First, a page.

U.S. training programs, supplemented by donations of equipment through the office of Export and Border Related Security, improved the ability of Kosovo Customs and the KBP to control Kosovo's borders and detect and interdict weapons and other contraband at border crossing points.

The DCT is operational but continued to develop its capacity to fully perform functions outlined in its mandate. In 2011, the DCT focused on intelligence gathering operations and had a good working and information sharing relationship with regional partners and the U.S. government. There was good coordination between the DCT and other departments within the KP, including the KBP, and other government agencies such as Kosovo Customs and the Kosovo Intelligence Agency. There were 20 officers assigned to the DCT in 2011. Members of the department took part in a number of trainings in conjunction with U.S. funded programs, the Organization for Security and Cooperation in Europe, and European partners.

The Kosovo Assembly established the Agency for Data Protection in early 2011 and initial steps were taken to establish the Agency during the course of the year.

Countering Terrorist Finance: The Law on the Prevention of Money Laundering and Terrorist Financing (LPMLTF) was adopted in 2010 and implemented in 2011. The Financial Intelligence Centre (FIC) that had operated under UNMIK auspices was recast as the Financial Intelligence Unit (FIU), and the government made progress in transferring competencies to the new agency. Reporting requirements on transactions above 10,000 Euros (U.S. $12,400), suspicious transactions, structured transactions (repeated transactions below the threshold for reporting in an effort to avoid the reporting requirements), and most of the Financial Action Task Force (FATF) requirements were implemented. Kosovo is still working to fully implement FATF requirements.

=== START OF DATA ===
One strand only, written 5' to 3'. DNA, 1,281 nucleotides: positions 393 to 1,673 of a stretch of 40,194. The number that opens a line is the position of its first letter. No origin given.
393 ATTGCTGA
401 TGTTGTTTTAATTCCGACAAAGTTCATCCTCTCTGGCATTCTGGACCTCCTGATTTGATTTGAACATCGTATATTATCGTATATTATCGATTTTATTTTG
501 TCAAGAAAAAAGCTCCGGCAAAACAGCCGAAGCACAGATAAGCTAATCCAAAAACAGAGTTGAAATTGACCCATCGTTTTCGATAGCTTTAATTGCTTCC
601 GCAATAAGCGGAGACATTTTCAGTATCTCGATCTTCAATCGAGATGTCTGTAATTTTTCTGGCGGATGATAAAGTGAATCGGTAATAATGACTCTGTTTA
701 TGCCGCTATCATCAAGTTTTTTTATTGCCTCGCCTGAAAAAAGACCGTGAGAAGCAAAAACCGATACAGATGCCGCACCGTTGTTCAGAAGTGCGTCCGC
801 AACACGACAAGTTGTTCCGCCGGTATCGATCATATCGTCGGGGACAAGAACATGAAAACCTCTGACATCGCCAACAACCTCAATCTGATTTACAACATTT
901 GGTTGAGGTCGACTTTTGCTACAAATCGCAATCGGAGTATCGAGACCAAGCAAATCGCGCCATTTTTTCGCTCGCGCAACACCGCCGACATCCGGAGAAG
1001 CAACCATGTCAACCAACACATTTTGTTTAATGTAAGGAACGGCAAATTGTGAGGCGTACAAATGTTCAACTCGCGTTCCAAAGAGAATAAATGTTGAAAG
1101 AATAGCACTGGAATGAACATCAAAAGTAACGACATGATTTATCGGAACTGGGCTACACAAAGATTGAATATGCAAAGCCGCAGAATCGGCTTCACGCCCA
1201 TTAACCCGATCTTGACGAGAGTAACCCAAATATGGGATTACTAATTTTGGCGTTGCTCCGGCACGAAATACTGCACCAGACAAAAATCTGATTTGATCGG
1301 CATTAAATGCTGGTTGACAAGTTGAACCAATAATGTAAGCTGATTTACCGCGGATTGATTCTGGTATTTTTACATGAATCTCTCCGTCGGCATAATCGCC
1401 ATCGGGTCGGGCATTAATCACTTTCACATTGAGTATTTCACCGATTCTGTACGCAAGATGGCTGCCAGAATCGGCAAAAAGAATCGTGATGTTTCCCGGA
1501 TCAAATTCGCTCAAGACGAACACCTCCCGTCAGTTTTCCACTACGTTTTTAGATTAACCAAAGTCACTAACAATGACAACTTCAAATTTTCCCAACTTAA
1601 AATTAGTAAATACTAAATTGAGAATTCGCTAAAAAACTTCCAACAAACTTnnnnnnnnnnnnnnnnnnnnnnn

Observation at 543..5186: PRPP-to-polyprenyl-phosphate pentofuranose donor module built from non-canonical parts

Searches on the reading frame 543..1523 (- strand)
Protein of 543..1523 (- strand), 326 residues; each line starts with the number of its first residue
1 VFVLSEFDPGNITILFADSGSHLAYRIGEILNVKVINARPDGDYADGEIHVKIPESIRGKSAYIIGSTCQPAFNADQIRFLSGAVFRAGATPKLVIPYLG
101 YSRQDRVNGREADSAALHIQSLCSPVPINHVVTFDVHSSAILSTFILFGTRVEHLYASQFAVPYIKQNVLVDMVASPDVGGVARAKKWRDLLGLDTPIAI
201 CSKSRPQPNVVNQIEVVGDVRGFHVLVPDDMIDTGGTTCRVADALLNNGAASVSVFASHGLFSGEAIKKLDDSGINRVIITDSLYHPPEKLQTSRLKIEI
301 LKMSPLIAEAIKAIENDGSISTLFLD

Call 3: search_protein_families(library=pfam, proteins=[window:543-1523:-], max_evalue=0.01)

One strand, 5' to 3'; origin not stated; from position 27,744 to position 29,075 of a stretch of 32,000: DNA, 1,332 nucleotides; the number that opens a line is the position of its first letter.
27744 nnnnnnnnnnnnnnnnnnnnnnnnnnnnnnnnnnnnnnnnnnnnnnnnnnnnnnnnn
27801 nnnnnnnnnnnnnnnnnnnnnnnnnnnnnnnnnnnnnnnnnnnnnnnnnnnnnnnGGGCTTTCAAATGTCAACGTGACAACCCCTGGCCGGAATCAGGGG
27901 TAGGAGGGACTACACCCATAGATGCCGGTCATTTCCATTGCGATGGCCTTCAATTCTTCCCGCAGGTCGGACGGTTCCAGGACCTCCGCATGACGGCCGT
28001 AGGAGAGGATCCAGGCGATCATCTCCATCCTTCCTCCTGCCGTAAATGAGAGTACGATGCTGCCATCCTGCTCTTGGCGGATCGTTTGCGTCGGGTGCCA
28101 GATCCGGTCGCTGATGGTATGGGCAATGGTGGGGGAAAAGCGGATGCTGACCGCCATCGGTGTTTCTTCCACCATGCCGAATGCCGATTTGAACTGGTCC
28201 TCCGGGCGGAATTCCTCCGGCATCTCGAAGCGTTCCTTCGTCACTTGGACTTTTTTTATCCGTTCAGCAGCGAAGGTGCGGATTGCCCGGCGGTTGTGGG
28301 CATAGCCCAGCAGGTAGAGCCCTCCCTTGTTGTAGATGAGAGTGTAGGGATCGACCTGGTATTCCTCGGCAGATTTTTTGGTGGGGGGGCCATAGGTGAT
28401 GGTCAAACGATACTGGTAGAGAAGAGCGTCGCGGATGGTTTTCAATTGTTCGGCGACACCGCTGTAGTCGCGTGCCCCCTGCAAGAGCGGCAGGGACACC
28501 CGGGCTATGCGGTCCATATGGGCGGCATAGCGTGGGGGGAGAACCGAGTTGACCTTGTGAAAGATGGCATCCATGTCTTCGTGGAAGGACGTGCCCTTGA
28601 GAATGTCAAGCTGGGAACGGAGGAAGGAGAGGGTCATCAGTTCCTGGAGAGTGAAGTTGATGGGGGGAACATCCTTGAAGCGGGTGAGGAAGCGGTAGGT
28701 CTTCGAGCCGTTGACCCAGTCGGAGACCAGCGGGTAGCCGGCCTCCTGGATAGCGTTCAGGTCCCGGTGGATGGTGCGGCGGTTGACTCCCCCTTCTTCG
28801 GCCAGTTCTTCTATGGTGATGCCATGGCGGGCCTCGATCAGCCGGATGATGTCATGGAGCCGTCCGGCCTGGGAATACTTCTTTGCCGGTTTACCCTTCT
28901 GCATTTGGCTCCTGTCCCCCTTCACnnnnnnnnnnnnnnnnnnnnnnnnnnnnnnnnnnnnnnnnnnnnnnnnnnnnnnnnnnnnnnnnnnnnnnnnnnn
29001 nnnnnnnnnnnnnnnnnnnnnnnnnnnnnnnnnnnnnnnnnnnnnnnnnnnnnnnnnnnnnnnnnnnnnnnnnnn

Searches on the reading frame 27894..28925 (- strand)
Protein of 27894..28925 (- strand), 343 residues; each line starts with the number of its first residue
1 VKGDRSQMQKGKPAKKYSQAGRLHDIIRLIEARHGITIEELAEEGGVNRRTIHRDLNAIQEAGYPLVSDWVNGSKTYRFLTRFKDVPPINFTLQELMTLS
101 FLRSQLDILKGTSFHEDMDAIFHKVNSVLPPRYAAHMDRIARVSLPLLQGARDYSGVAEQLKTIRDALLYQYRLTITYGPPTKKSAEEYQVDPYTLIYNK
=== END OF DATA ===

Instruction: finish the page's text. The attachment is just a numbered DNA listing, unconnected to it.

The U.S. Department of Treasury's Office of Technical Assistance Economic Crimes Team placed an advisor in Pristina in April 2010. That advisor has worked with various counterparts to: improve the capacity of the FIU to gather financial intelligence and identify and analyze suspected money laundering and terrorist financing; improve the capacity of the Kosovo Police Economic Crimes and Corruption Directorate to investigate and prosecute money laundering and other economic crimes; enhance the Gaming Department's ability to monitor and deter potential money laundering through casinos and other gambling houses; improve the ability of the Tax Administration of Kosovo to promote voluntary compliance with tax law by increasing its capacity to identify and prosecute criminal tax violations; and increase the capacity of Kosovo Customs to identify and interdict bulk cash smuggling.

For further information on money laundering and financial crimes, we refer you to the 2011 International Narcotics Control Strategy Report (INCSR), Volume 2, Money Laundering and Financial Crimes:

Regional and International Cooperation: The Government of Kosovo developed a number of initiatives to increase its cooperation within the region, most notably in connection with its immediate neighbors on the issue of border control. The KBP actively cooperated with Albania, Macedonia, and Montenegro to establish joint information centers and develop operational cooperation through joint patrols of the land borders between the countries. Over the summer, Albania and Kosovo operated a joint border crossing point at Vermica and the two governments now have plans to operate all mutual border crossings on a joint basis. The Government of Kosovo has also entered into discussions with the Government of Montenegro to operate a joint border crossing. The KP also supported regional law enforcement relationships and worked with the governments of Bulgaria and Turkey on border-related issues.